Inspections by health watchdog HIQA have found shortcomings in hygiene and infection control at four hospitals.
The inspections by the Health Information and Quality Authority were carried out in June and July this year in Our Lady’s Children’s Hospital, Crumlin, St. Columcille’s Hospital, Loughlinstown, Croom Orthopaedic Hospital in Co Limerick, and Mallow General Hospital in Co Cork.
The inspectors found poor infrastructure in all hospitals and a failure to screen patients in line with HSE policy, against Carbapenemase-Producing Enterobacteriales (CPE) – a very resistant type of bacteria that can cause serious infections - in three hospitals.
The HSE had said that requirements for screening of patients for CPE in the acute hospital sector were to be implemented in all hospitals from March 1 last, to allow hospitals to better reduce the risk of colonised patients going on to develop CPE infection during the course of their medical treatment.
However, the HIQA inspections found that Croom was the only one of the four hospitals inspected were in full compliance with the HSE guideline on screening patients for CPE.
"Given that the threat associated with CPE has been declared a national public health emergency, HIQA escalated concerns to hospital management in three hospitals and the HSE to seek assurances around how each hospital might ensure compliance with the HSE’s own guidelines," HIQA said.
The unannounced inspection at Our Lady’s Children’s Hospital, Crumlin took place on June 15.
While overall it was found to have made significant progress in implementing the National Standards for the prevention and control of healthcare-associated infections in acute healthcare services, it was not adhering to the national HSE patient screening guidelines for CPE.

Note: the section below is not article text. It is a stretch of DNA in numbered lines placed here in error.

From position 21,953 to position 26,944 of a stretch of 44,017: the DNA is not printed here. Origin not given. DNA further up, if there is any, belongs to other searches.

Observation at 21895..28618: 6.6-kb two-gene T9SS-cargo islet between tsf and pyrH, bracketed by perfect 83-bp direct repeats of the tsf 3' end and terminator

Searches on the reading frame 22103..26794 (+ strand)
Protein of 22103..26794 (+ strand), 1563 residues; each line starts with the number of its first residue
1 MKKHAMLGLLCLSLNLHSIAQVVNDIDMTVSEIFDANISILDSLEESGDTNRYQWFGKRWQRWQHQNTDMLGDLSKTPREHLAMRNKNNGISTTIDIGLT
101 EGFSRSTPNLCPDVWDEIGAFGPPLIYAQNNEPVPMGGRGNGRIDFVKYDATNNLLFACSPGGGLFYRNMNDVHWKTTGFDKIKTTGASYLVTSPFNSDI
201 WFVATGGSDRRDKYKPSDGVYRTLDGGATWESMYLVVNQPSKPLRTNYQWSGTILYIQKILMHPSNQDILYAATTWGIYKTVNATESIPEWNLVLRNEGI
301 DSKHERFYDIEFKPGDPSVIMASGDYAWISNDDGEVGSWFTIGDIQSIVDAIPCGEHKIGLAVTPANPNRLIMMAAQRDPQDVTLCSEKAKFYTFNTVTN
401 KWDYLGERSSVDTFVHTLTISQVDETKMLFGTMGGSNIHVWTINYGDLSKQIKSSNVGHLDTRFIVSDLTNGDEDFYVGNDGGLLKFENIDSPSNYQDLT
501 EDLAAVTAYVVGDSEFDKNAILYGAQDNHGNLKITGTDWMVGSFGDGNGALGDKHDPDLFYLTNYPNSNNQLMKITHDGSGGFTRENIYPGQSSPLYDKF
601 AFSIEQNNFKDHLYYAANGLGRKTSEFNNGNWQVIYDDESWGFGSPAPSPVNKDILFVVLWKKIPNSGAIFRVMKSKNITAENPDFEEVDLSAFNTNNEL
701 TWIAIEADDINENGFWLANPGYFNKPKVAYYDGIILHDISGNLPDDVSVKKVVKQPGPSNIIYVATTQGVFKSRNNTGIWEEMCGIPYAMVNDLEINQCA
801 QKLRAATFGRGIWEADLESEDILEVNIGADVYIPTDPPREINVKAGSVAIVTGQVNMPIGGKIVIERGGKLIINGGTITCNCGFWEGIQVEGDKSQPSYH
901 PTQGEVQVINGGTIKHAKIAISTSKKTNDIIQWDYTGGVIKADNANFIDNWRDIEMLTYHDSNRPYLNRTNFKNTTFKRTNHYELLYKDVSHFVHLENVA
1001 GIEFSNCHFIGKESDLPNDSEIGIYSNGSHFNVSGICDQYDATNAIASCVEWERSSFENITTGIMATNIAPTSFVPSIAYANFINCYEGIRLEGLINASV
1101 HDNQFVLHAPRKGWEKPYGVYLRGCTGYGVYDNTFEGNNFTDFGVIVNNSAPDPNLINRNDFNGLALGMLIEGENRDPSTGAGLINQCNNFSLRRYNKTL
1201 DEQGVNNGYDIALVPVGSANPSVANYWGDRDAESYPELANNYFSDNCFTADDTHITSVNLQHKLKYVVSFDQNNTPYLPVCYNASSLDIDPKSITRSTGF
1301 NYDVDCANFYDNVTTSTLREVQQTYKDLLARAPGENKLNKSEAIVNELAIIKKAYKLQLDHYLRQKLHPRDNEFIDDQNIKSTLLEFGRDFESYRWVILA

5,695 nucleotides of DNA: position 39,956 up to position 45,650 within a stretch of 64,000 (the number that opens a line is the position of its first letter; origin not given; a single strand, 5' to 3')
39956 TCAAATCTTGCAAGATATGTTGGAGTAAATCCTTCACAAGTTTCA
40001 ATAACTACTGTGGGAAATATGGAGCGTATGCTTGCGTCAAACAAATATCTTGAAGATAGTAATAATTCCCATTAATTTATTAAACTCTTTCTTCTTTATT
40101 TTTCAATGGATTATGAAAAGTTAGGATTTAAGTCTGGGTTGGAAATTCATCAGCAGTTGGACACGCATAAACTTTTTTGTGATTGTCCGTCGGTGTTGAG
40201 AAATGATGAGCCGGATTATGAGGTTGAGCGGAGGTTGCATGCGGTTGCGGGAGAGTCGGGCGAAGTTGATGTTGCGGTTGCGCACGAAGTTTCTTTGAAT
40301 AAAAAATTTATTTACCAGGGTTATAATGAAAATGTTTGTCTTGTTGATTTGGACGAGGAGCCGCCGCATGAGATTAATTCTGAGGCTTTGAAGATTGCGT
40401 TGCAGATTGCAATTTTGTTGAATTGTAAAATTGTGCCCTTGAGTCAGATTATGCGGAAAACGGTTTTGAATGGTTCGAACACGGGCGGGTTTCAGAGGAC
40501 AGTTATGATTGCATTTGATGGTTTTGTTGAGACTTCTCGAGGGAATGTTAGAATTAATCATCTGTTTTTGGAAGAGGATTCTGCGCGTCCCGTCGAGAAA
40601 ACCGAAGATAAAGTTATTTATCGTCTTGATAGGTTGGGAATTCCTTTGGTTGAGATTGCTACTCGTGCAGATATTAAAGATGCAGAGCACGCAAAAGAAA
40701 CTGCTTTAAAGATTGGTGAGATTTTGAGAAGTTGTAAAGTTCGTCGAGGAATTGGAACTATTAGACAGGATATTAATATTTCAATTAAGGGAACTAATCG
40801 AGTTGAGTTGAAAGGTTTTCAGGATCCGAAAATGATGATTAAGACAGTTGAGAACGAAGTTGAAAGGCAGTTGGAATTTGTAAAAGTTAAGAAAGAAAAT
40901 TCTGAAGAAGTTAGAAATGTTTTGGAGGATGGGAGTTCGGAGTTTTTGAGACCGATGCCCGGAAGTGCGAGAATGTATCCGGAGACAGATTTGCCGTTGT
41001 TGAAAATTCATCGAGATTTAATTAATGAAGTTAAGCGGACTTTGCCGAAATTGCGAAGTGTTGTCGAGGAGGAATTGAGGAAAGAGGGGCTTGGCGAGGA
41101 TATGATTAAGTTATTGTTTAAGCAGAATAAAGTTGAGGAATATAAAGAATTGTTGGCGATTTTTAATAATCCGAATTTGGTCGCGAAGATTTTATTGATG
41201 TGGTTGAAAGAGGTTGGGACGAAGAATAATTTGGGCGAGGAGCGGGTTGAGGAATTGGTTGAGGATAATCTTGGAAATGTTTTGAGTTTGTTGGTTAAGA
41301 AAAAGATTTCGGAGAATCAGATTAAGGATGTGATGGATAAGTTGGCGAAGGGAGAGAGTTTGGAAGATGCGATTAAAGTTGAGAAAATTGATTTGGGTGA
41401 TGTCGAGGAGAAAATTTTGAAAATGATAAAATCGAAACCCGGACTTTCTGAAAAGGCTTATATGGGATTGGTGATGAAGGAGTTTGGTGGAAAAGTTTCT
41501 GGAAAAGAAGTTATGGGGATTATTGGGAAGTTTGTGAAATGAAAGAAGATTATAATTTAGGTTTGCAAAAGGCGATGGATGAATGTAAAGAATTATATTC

The matter was escalated and the chief executive officer and the consultant microbiologist said that, due to differing multidrug-resistant organism’s epidemiology in paediatric settings when compared to adults, the hospital considered it appropriate to modify the national CPE screening guidelines and that this was risk assessed and based on clinical opinion, previous screening and national surveillance data.
Similarly, in Loughlinstown the general manager provided assurances about arrangements put in place to actively manage the risk in the interim of full CPE screening compliance. In Mallow, the hospital's general manager outlined key actions which would be explored to manage the risk.
Regarding Croom, HIQA identified many good practices in relation to the infection prevention and control programme during this inspection. It said the hospital was in compliance with the HSE's national hand hygiene compliance target.
But it said "it was of concern that significant findings made during the 2014 and 2016 HIQA inspections, in particular in relation to the hospital fabric and infrastructural deficiencies, which had also been identified and escalated as risks by the hospital, had not been prioritised and addressed at corporate HSE level".
HIQA said the executive management team of the UL Hospitals Group needed to address a number of areas, including infrastructural deficiencies and inadequate provision of single rooms, oversight of environmental hygiene, and inadequate preventative maintenance programmes.